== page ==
Williams gives Ravens visible boost

Rookie wide-out's role might be expanded

Pro football

November 18, 2006|By Edward Lee | Edward Lee,SUN REPORTER

Before he was one of Oregon's elite wide receivers, before he was the Ravens' fourth-round draft choice this past April, and before he adopted the nickname Spider-Man after having the comic-book superhero in front of a spider web tattooed on his right biceps, Demetrius Williams was the "Invisible Man."

"It was just because I'm a thin guy and a lot of times when people tried to tackle me, they missed me," said Williams, who stood 6 feet 1 and weighed 165 pounds during his freshman year. "But that didn't last too long."

Indeed, that moniker hasn't applied to Williams in a long while, as the 6-foot-2, 197-pound player has been demonstrating that there's hardly anything invisible about his game or his value to the Ravens.

In his rookie season, Williams has caught 11 passes for 171 yards, and he posted his best performance of the year by grabbing four passes for 75 yards in Sunday's 27-26 win against the Tennessee Titans.

Three of those four catches were for first downs and raised his season total of first-down conversions to nine, which ranks him fourth on the team behind starters Derrick Mason (28), Mark Clayton (24) and Todd Heap (22).

Williams joins Mason and Clayton as the only wide receivers to be activated for all nine Ravens games, and the 23-year-old from Pittsburg, Calif., has vaulted past veterans Devard Darling and Clarence Moore to become the No. 3 wide-out.

Williams has been so impressive that coach Brian Billick acknowledged that the coaching staff should expand Williams' role in the offense.

"We need to get the ball to him more," Billick said Wednesday. "He's got a toughness to him for a young player. A lot of his catches have come in key third downs. That's a good sign."

Williams, who compiled 2,660 yards and 20 touchdowns at Oregon, acknowledged being initially disappointed about being the 14th receiver taken in the draft when the Ravens selected him 111th overall.

Any woe-is-me feeling, however, quickly disappeared in training camp when Williams ran his routes and discovered Pro Bowl cornerbacks Chris McAlister and Samari Rolle running with him stride-for-stride.

"Route efficiency is definitely one of the bigger things," Williams said, adding that he spends an hour or two at home studying the offensive playbook to improve his learning curve. "You run a route on some of these Pro Bowl guys like Samari and Chris, and it's helping me out because I'm going against one of the best defenses in the NFL. Route running is definitely something you've got to pick up on."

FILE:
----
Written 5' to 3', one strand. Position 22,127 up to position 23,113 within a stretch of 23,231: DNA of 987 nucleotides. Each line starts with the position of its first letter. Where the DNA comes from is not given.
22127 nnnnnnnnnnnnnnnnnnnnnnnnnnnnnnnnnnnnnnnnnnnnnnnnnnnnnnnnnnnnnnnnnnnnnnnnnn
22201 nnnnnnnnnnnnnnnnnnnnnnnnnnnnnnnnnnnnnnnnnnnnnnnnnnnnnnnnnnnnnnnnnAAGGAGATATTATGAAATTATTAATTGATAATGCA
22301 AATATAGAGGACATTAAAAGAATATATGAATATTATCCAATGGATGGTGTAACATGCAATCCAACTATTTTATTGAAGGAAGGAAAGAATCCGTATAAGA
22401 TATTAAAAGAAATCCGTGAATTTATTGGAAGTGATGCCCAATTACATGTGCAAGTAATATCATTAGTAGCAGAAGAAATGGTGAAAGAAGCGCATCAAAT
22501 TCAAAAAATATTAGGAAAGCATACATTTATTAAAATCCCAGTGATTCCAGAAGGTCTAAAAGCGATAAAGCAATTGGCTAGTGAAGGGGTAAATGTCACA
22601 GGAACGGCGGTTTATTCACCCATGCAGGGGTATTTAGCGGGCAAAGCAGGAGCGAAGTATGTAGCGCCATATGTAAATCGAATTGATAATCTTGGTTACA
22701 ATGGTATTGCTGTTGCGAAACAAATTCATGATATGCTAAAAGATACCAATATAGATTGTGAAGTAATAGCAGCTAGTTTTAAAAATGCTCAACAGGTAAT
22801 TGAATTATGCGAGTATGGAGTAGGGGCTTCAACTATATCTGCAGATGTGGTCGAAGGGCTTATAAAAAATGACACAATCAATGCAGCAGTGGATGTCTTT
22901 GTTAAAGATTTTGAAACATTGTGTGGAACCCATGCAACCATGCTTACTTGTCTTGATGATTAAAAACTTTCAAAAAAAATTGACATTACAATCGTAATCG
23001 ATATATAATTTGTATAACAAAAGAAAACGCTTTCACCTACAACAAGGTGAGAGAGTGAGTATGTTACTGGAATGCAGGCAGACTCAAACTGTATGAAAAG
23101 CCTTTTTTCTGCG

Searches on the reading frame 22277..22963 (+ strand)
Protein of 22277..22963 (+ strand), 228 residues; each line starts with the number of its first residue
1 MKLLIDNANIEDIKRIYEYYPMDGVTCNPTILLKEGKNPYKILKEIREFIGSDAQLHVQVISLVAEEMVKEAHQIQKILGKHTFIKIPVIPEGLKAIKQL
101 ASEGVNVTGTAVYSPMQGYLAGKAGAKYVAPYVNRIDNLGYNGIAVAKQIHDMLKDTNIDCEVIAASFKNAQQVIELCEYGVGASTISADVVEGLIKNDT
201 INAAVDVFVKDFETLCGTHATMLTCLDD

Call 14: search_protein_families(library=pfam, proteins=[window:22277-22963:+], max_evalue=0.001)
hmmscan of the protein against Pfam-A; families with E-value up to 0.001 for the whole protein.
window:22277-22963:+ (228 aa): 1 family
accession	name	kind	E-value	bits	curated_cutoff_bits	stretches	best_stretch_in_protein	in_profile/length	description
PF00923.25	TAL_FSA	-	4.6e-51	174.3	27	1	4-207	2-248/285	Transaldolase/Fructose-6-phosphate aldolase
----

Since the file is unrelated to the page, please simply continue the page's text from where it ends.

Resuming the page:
McAlister returned the favor, saying: "We have our battles during the one-on-one period when I try to go up to him and give him everything I've got, and at the end of the day, I get better and he gets better. He's gone out week after week proving that he's capable of playing at this level."

Sunday was a day of highlights for Williams. There was the hook pattern along the right sideline that froze Tennessee safety Lamont Thompson just long enough for quarterback Steve McNair to connect on an 11-yard strike, eventually leading to a field goal by Matt Stover just before halftime.

There was the maturity of Williams to recognize a gap near three Titans players and sit there as an outlet for McNair, who eventually found him for a 20-yard gain. That led to another field goal by Stover to open the fourth quarter.

Finally, there was a 34-yard go route with a little stutter step to fake out cornerback Reynaldo Hill, which contributed to McNair's game-winning 11-yard touchdown pass to Mason.

After that reception, CBS analyst and former NFL quarterback Steve Beuerlein remarked: "When the game is on the line, this guy knows how to get the job done, Demetrius Williams. This guy right here is going to be a name."

Williams took special pride in setting up a block on a Tennessee linebacker that sprung running back Jamal Lewis for a 4-yard gain in the fourth quarter.

"That actually gets me more excited than anything," Williams said. "Of course, there's making a catch, and that's what a receiver's supposed to do. But a lot of people don't look at the blocking aspect, and if I can spring a running back to a touchdown or something, that's one of the better feelings you can have."

Williams said he is not content with his rate of progress in several facets of the game, but Mason spoke highly of the rookie's development.

"I believe Demetrius at No. 3 is better than anybody's No. 3 defensive back, and he proves it week in and week out," Mason said. "He makes one or two big plays week in and week out."

edward.lee@baltsun.com

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